If you’re considering going through enfranchisement, collective enfranchisement or leasehold enfranchisement have a look at our article below to see if it’s right for you.
What is enfranchisement?
Enfranchisement is the process you go through to buy the freehold of your property. The term is often used in conjunction with lease or leasehold extensions because the objectives can often be similar, but there are major differences.
In fact, enfranchisement is normally split into two different categories:
Leasehold enfranchisement and buying the freehold of a house
This applies to leasehold houses where the leaseholder owns the property but rents the ground from a freeholder. Leasehold houses are relatively rare as most houses come under freehold ownership as standard. However, they are becoming more common, for example many developers sell new build houses on a leasehold basis these days.
Buying the freehold of a house is fairly straightforward as it only involves 2 parties: the leaseholder and the freeholder. However, as with all enfranchisement this doesn’t necessarily mean that the process is easy.
Eligibility criteria for leasehold enfranchisement
To start the leasehold enfranchisement process for a house, 3 conditions must be met:
- Your initial lease was granted for more than 21 years
- You must have owned your lease for more than 2 years and be the current leaseholder
- The house must be reasonable considered a house and be divided vertically from any adjoining properties
If you don’t meet these 3 criteria, you can’t apply for enfranchisement.
This is when a group of flat owners get together to exercise their right to buy a share of the freehold and establish their own management company.
It’s much more common to own a flat on a leasehold basis than it is a house. However, collective enfranchisement is slightly more difficult to apply for than leasehold enfranchisement. This is because strict criteria apply to whether a property is eligible for enfranchisement, and how many people need to get together to buy the freehold.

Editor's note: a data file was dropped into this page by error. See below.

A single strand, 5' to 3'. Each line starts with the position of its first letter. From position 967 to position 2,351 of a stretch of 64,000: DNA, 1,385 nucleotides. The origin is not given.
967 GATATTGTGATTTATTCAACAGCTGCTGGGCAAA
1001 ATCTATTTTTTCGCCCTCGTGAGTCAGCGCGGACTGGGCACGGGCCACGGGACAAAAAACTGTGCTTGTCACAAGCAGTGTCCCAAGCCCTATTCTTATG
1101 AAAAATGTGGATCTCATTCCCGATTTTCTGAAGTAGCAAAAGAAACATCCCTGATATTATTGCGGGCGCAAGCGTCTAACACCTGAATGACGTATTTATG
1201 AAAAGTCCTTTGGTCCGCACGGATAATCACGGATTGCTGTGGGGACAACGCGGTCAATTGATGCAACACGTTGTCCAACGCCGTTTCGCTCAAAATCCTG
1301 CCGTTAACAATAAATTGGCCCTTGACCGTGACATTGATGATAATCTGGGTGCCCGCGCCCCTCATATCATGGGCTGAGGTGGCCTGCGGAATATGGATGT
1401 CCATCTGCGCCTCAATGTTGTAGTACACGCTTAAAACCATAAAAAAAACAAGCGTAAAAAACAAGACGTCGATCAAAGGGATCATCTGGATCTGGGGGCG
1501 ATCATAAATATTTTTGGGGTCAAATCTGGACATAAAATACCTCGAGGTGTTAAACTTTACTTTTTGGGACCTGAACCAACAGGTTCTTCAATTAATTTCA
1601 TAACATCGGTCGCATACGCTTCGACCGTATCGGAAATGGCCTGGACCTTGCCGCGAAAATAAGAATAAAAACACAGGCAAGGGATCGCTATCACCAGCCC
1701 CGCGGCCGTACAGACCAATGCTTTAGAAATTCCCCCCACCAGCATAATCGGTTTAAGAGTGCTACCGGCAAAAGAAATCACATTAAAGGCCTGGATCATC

Eligibility criteria for collective enfranchisement
It’s never been easier to buy a share of the freehold of a block of flats. However, this is only from a procedural perspective.
Before you can even consider collective enfranchisement, there are a slew of criteria you, your neighbours, and the property you live in must meet:
To qualify for collective enfranchisement a building must contain a minimum of 2 flats.
Furthermore, the building must not:
- Dedicate more than 25% of internal floorspace to commercial use
- Be part of a cathedral precinct
- Be a National Trust property
- Include an active railway, railway bridge or tunnel in the freehold
- Come under ownership of the Crown, however there are exceptions to this
If a building doesn’t meet these requirements, you won’t be able to proceed.
With regards to leaseholders for collective enfranchisement:
- 50% of the leaseholders must come together to buy the freehold*
- 75% of all the flats in the building must be owned by ‘qualifying tenants’
*If there are only 2 flats in the building, then both leaseholders must agree to buy the freehold together.
A qualifying tenant holds a lease which meets any of the following:
- A lease which was initially granted for more than 21 years
- A lease that was granted with the right to buy
- Leases which terminate on death or marriage
- A lease that holds a right of perpetual renewal
- Shared ownership leases where the tenant owns 100% of shares
- Long leases that are continued on expiry that fall under the Local Government Housing Act 1989
A qualifying tenant must not:
- Live in a flat provided by a charitable housing trust
- Own more than 2 flats in the same building
- Have a commercial lease
If any of these 3 exceptions are true, the tenant no longer counts as a qualifying tenant.
Resident Landlord Exemption